The situation was aggravated somewhat when it became apparent that those who let their memberships lapse would lose their data.

    In an FAQ on Nintendo’s website, a question concerning what would happen exactly if membership was to lapse answered: “Save data stored with Save Data Cloud cannot be kept outside of the duration of your Nintendo Switch Online membership.

    “Nintendo Entertainment System – Nintendo Switch Online also uses the Save Data Cloud, so the same applies.

    “However, if you keep the Nintendo Entertainment System – Nintendo Switch Online save data saved locally on your Nintendo Switch console, then you can use it again if you purchase another membership.”

    As stated you can, and probably should, back up your saves locally to avoid losing progress. However, the ease at which someone can lose all their save data after forgetting to renew is an avoidable sore spot.

    The issue of cloud saves is one that even Sony and Microsoft are figuring out, but their solutions come with some wiggle room at least.

    If your PS Plus subscription were to run out, then Sony will hold your data for six months, giving you plenty of time to back up your precious data.

    Microsoft, meanwhile, allow cloud saves to remain indefinitely, even for those who decided against renewal.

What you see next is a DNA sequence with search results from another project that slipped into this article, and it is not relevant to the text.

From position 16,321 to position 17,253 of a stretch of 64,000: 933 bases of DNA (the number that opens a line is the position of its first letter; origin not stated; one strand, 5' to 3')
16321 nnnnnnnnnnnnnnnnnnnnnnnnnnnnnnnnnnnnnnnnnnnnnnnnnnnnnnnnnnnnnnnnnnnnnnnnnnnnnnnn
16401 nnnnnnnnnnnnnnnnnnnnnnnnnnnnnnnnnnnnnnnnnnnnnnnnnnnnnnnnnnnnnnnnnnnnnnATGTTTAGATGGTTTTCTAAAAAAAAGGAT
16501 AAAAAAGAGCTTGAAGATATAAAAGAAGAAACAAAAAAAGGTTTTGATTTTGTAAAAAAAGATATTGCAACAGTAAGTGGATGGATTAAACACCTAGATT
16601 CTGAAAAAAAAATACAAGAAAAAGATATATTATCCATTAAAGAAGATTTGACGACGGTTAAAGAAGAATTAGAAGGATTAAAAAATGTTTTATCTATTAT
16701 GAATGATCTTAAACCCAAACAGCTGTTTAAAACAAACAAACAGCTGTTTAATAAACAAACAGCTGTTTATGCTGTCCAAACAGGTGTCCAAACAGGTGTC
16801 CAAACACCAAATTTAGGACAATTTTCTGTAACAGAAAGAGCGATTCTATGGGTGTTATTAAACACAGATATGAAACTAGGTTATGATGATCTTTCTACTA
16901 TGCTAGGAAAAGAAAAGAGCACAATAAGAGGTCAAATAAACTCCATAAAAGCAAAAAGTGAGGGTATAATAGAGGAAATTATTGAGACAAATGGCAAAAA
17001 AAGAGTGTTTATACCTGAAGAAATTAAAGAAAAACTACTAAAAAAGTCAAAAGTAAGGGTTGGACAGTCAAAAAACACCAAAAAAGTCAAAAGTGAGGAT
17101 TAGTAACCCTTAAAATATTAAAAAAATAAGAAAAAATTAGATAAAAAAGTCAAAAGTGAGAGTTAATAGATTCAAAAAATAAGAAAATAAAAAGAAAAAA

• 5 Verdict

    Nothing in life is perfect on the first try and Nintendo’s online service seems no different.

    A modest price is fair and does reflect what’s on offer, but there are issues to iron out going forward.

    Frequent additions of NES games are a lovely sight for retro enthusiasts, but a requirement to log on once a week is odd and only time will tell how consistent the quality of these releases are.

    We’re unlikely to see support for voice chat and the ability to host rooms for players within the Switch anytime soon, as such an app that supports voice chat is the next best thing. But it's an odd solution that doesn't scream ease of use or accessibility.

    That said, general extensions to users not playing one of the compatible games, or even to users not playing the same game but are still online, would certainly be a welcome sight.

    Cloud saves is another that could be improved. Both Sony and Microsoft also charge for the service but allow for wiggle room for those who lapse.

    And some similar wiggle room for Switch players would surely go a long way.


Staff Writer

Iain is a freelance writer based in Scotland with a penchant for indies and all things Nintendo. Alongside PocketGamer.Biz, he has also appeared in Kotaku, Rock Paper Shotgun, PCGamesN and VG24/7.